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Strategies for thromboprophylaxis in Fontan circulation: a meta-analysis
  1. Tarek Alsaied1,
  2. Said Alsidawi2,
  3. Catherine C Allen1,
  4. Jenna Faircloth3,
  5. Joseph S Palumbo4,
  6. Gruschen R Veldtman5
  1. 1Pediatric Cardiology Fellowship Training Program, Children's Heart Institute, Cincinnati Children's Hospital Medical Center, Cincinnati, Ohio, USA
  2. 2Division of Cardiovascular Health and Disease, University of Cincinnati College of Medicine, Cincinnati, Ohio, USA
  3. 3Division of Pharmacy, Children's Heart Institute, Cincinnati Children's Hospital Medical Center, Cincinnati, Ohio, USA
  4. 4Division of Hematology, Cancer and Blood Diseases Institute, Cincinnati Children's Hospital Medical Center, Cincinnati, Ohio, USA
  5. 5Adolescent and Adult Congenital Program, Children's Heart Institute, Cincinnati Children's Hospital Medical Center, Cincinnati, Ohio, USA
  1. Correspondence to Professor Gruschen R Veldtman, Adolescent and Adult Congenital Program, Children's Heart Institute, Cincinnati Children's Hospital Medical Center, 3333 Burnet Avenue, Cincinnati, 45229, USA; Gruschen.veldtman{at}cchmc.org

Abstract

Background The Fontan circulation is associated with an increased risk of thromboembolic events (TEs). As many as 25% of these thrombotic events result in fatality. More subtle adverse effects on the pulmonary circulation from embolic thrombi may further impair adequate functioning of the circuit. Despite these well-documented phenomena, the most optimal approaches to thromboprophylaxis are still not clearly defined.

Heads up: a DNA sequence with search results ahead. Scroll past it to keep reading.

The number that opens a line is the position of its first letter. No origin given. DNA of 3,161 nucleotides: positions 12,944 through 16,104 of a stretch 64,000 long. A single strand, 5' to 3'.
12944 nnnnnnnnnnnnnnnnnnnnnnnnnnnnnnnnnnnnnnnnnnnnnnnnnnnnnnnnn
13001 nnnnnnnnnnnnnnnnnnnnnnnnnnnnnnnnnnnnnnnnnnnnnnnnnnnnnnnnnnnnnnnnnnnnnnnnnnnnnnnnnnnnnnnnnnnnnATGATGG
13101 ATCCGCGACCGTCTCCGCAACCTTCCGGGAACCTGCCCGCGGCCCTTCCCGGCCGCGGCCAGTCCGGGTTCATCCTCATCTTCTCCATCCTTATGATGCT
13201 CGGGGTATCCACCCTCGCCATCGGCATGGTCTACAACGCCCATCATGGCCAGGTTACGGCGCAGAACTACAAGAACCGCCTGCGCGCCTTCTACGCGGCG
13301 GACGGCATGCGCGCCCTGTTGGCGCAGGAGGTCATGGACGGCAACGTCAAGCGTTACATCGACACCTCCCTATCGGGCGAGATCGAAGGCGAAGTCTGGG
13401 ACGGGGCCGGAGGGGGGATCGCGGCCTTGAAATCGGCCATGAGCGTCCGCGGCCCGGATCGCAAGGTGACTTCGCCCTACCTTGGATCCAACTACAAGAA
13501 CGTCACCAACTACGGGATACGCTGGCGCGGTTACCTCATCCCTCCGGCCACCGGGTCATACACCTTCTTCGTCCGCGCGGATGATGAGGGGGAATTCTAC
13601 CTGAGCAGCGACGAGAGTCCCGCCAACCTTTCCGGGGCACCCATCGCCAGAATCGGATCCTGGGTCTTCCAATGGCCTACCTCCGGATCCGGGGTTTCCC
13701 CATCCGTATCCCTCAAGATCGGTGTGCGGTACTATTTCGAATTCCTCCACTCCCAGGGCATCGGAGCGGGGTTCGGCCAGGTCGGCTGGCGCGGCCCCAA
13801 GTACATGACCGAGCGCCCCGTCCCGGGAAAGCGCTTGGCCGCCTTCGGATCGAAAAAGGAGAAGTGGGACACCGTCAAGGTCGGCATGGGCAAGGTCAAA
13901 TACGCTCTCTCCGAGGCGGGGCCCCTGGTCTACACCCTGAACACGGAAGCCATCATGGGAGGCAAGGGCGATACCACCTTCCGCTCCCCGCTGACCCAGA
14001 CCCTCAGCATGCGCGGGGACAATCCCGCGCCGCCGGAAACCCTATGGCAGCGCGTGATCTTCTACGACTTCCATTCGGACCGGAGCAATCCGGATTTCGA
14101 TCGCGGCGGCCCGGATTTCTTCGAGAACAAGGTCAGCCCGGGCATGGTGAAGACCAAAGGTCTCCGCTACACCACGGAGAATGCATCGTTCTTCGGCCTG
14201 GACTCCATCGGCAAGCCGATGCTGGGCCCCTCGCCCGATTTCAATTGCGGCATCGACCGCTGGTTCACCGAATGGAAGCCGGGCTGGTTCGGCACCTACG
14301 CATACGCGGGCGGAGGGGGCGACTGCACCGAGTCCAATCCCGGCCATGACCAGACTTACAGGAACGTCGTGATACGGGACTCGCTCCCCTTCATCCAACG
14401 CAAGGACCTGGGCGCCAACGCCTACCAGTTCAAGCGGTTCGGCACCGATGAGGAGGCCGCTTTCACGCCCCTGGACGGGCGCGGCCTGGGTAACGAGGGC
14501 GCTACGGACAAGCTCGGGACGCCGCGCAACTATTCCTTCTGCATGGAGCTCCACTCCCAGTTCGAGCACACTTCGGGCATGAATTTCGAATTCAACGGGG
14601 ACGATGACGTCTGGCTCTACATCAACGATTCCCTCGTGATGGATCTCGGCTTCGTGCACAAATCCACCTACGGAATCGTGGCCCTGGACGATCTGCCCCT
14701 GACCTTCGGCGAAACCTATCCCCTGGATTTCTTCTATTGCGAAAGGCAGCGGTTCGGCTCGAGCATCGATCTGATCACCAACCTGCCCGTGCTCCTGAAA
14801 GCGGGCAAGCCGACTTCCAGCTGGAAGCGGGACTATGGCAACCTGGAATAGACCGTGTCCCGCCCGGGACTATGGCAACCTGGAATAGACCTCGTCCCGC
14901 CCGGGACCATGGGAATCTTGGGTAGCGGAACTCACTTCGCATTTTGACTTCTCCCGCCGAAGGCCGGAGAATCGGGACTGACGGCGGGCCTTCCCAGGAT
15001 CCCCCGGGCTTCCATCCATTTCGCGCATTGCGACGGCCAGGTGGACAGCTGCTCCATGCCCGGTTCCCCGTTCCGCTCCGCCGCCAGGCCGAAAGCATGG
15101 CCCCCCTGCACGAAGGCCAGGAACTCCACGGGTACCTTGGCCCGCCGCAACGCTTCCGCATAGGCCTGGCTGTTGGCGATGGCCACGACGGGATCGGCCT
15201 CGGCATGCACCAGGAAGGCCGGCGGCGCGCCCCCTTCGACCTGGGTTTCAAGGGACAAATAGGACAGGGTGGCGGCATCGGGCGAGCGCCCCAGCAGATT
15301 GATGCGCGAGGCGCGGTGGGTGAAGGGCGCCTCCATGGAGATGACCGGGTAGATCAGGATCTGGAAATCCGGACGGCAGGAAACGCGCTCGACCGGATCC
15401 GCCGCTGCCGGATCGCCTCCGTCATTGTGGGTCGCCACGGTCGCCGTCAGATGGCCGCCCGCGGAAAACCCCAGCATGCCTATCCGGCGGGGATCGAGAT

Objective A meta-analysis of published trials in English on PubMed and Cochrane libraries that evaluated the role of using TE prophylaxis in patients who underwent the Fontan procedure was conducted.

Methods 10 studies with a total number of 1200 patients with an average follow-up time of 7.1 years were identified. A random effect model was used.

Results The incidence of TE was significantly less in patients who received TE prophylaxis (using either aspirin or warfarin) compared with patients who did not receive TE prophylaxis (OR 0.425, 95% CI 0.194 to 0.929, p<0.01, I2=37%). The incidence of TE was significantly lower in patients who received aspirin compared with no TE prophylaxis (OR 0.363, 95% CI 0.177 to 0.744, p<0.01, I2=0%) and who received warfarin compared with no TE prophylaxis (OR 0.327, 95% CI 0.168 to 0.634, p<0.01, I2=2.5%). There was no significant difference in incidence of TE between warfarin and aspirin (OR 0.936, 95% CI 0.609 to 1.438, p=0.54, I2=0%). Furthermore, there was no significant difference in incidence of early TE (within 6 months of the operation) or late TE (>6 months) between patients receiving warfarin and aspirin (OR 0.784, 95% CI 0.310 to 1.982, p=0.37, I2=8%) and (OR 0.776, 95% CI 0.249 to 2.42, p=0.3, I2=45%), respectively. When only total cavopulmonary connection patients were included, there was again no difference between warfarin and aspirin in the incidence of TE (OR 0.813, 95% CI 0.471 to 1.401, p=0.34, I2=11%).

Conclusions This study shows a significantly lower incidence of TE after Fontan procedure if either aspirin or warfarin is used. This meta-analysis suggests no significant difference in incidence of early or late TE in patients receiving aspirin compared with warfarin.

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